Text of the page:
Say bye to Kaanta Bai; robotic vacuum cleaners are here

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It is sheer agony for most Indian women when they have to deal with the tantrum-throwing maids, almost on a regular basis. To put a stop on this daily struggle with the hot-headed ‘Kaanta Bais’, Milagrow Human Tech recently launched a range of home cleaning robotic vacuum cleaners; the first of its kind in the country. The company is going aggressive with promotions and marketing initiatives to create a demand for such products in the country.

At a time, when technology is omnipresent, real life replicas of Rosie, the robot servant, from the popular animated series Jetsons, and our very own Chitti from the Rajnikant starrer movie Robot, are no longer far-fetched imaginations! Domestic robots, helping in daily household chores are no longer an anomaly in many parts of the world, and India is no exception, thanks to Milagrow.

With sleek and compact design, the three variants of the robots include RedHawk, BlackCat, and RoboCop, at a price of Rs 9,990, Rs 15,990 and Rs 16,990 respectively.

Robots: the new Indian housekeeper?
On the market for such innovative products in the country, Rajeev Karwal, Founder & CEO, Milagrow says that the evolving lifestyles of the Indian consumer and their growing similarity with those of the developed world has increased the relevance of domestic robots in the country. Greater women workforce, rising costs of domestic help and the greying population are some of the reasons that Karwal cites for the launch of the product in India.

He also adds that 25-30 per cent of the vacuum cleaning market is shifting towards robotics. He also estimates the vacuum cleaning market to reach 7 lakh units by 2015.

While such technology products are certainly a good bet because of their usability and ease of operations, they are still perceived to be the choice of a numbered few because of the high price tag.

Rajeev Karwal

Rajeev Karwal, Founder & CEO, Milagrow

Karwal, however, believes that the price range of the robotic cleaners is affordable while being aggressive, and the company has not followed a skimming strategy for the product. A company spokesperson goes ahead to say that research and price testing have led them to the conclusion that the Rs 18,000-20,000 range is a sweet spot for the Indian consumer, who is willing to try out new products that would give them value.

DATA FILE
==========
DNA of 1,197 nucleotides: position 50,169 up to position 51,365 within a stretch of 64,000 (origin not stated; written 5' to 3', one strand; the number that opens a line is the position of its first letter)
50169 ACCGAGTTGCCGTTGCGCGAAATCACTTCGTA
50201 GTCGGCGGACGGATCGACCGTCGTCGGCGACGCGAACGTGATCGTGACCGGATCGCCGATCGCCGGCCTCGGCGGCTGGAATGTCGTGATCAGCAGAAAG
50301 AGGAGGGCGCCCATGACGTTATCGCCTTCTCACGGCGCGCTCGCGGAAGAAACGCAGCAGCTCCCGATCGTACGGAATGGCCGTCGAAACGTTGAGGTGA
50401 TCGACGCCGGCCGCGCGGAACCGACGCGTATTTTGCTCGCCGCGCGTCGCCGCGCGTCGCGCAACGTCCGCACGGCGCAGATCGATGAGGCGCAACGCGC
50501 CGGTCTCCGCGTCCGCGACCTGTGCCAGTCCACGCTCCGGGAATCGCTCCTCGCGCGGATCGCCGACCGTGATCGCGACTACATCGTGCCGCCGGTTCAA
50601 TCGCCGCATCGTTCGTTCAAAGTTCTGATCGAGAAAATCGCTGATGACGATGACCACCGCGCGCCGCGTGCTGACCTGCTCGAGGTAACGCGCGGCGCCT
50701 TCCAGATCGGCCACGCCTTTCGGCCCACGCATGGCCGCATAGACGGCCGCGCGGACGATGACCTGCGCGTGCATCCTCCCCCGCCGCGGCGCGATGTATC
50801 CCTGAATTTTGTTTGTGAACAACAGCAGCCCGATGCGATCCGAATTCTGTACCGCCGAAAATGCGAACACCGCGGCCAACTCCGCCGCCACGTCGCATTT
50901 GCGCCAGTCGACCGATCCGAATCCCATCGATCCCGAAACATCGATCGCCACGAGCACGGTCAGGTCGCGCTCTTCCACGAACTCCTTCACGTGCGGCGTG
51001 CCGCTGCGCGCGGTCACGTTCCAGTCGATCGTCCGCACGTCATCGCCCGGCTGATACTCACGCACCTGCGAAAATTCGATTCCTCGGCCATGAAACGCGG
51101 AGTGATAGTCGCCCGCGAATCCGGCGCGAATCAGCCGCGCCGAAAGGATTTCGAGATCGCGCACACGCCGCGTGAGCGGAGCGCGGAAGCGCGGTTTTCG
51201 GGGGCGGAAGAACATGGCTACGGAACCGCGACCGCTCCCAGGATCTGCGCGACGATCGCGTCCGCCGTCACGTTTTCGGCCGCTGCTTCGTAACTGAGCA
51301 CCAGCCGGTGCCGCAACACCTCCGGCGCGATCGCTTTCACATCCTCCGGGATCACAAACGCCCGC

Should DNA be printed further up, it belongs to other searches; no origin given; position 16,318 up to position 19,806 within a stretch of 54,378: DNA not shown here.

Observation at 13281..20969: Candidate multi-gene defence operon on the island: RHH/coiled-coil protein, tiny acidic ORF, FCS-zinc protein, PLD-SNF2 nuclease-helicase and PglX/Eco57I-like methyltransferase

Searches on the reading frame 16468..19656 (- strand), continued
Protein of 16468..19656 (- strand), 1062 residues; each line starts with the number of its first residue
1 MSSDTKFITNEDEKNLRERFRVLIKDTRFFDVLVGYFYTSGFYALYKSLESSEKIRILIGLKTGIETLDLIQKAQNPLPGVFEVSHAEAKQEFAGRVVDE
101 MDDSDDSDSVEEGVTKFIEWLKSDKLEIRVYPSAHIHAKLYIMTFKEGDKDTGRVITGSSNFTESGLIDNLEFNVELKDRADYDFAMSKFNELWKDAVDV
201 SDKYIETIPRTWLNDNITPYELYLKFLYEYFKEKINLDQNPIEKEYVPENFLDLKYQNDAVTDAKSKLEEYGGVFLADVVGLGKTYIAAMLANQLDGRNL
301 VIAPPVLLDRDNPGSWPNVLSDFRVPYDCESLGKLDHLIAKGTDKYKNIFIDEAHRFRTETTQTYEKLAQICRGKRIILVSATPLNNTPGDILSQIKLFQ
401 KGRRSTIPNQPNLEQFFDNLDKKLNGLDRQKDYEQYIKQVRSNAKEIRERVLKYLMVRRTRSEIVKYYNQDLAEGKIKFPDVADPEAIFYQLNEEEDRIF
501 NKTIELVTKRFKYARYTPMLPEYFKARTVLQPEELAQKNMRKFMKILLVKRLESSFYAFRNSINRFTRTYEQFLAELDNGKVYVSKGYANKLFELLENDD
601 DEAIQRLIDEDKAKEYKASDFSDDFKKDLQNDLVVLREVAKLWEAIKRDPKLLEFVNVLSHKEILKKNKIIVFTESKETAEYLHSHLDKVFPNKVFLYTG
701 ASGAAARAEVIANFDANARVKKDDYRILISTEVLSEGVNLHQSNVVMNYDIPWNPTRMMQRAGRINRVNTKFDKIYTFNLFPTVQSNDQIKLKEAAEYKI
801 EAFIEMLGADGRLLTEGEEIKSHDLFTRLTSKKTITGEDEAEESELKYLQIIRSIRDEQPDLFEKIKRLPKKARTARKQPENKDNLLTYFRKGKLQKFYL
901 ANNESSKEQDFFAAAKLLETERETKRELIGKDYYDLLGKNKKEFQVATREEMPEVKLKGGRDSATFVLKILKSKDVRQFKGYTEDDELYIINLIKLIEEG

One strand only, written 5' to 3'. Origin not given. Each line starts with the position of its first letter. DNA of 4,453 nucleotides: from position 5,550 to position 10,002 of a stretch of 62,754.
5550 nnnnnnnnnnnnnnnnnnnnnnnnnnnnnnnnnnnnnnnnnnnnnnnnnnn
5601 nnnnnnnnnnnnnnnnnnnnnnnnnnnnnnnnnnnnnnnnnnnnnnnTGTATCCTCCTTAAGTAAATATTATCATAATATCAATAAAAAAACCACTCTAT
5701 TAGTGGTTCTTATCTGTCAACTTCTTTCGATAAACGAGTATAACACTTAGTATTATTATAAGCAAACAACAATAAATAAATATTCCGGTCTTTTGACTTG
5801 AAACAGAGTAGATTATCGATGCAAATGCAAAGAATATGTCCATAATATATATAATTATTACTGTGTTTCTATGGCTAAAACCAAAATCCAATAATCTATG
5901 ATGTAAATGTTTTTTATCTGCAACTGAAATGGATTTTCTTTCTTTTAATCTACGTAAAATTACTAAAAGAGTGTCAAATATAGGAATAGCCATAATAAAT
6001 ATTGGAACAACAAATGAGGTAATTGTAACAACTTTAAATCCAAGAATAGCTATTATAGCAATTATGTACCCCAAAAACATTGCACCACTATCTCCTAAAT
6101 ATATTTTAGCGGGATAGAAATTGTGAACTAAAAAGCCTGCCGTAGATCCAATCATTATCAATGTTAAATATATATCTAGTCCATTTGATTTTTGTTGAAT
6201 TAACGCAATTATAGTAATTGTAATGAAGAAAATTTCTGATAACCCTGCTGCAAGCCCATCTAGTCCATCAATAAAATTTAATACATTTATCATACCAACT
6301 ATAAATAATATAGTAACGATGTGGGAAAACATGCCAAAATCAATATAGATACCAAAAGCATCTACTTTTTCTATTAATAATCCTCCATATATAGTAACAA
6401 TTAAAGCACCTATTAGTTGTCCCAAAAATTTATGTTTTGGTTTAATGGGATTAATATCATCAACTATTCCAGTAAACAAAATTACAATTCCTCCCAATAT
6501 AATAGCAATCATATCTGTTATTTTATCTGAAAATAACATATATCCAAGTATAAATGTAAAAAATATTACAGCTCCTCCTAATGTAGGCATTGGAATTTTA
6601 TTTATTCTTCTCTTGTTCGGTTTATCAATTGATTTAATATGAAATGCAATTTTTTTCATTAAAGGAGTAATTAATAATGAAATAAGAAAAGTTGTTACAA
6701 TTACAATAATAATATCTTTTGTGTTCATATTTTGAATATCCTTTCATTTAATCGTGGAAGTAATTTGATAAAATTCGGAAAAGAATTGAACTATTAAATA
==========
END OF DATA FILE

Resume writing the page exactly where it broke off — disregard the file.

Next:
Milagrow’s home cleaning robots competes with the South Korean firm LG’s robotic vacuum cleaner, HomeBot, which is a premium priced offering at Rs 43,990. But more than a challenge, the presence of a well-established brand will help in expanding the nascent market.

Moreover, according to Karwal, the objective of Milagrow is not to enter the domestic cleaning segment but to establish the brand as makers of domestic robots. Earlier this year saw the company launch the world’s first robotic window cleaner, and it is nursing plans of extending its product portfolio and introducing an air purifying robot, massaging robot, and a cooking robot in the near future.

Brand strategy
Milagrow’s robotic cleaners are only for residential purposes and target all consumer age-groups in the urban households. While Bangalore, Chennai, Hyderabad, Mumbai, and Delhi are some of the high performing cities for Milagrow, it is also seeing considerable traction from Tier II and III towns, which contribute 20-30 per cent to the company’s overall sales of the product. Kerala is the most prominent in these towns and cities followed by Punjab, Haryana, Uttar Pradesh, and Rajasthan. On a holistic level, the company claims to have sold around 2,500-3,000 units.

Milagrow has been at the forefront of many such unique launches. It recently brought out seven inches TabTop, claimed to be the country’s thinnest dual screen tablet as well as a special series of tablets for women. However, in a space which is seeing an influx of players, the company still needs to cement its position and establish mind recall and connect. This, coupled with a new product innovation like robotic cleaners will require aggressive marketing and communication initiatives to draw consumers.

Media & marketing strategy
Milagrow has been pursuing a selective marketing strategy, and with 8-10 per cent of its revenue devoted towards marketing, it is looking at the print medium, especially magazines to create awareness among its TG.

Karwal is of the opinion that these robotic products appeal to consumers with an influential and aspirational mindset, and magazines help in selectively targeting such people. “Magazines are read by people who have a certain demographic profile and have the time to browse through the ads. We have tie-ups with some of the leading magazines of the country,” he says.

The brand is also getting aggressive in its marketing campaigns and positioning the product as a gifting option for upcoming festive season.

In terms of its retail strategy, besides tying up with large format retailers, Milagrow is also selling these robotic cleaners through online retailers like flipkart, naaptol, and many others, and close to 30 per cent of its sales are coming through the online route.

One of the biggest challenges that the company is facing is to develop the skills of the retailers for selling such innovative products. To counter this, Milagrow is creating demo films, which can be used by these retailers.  They can also be used for conducting product demonstrations by company representatives across households.

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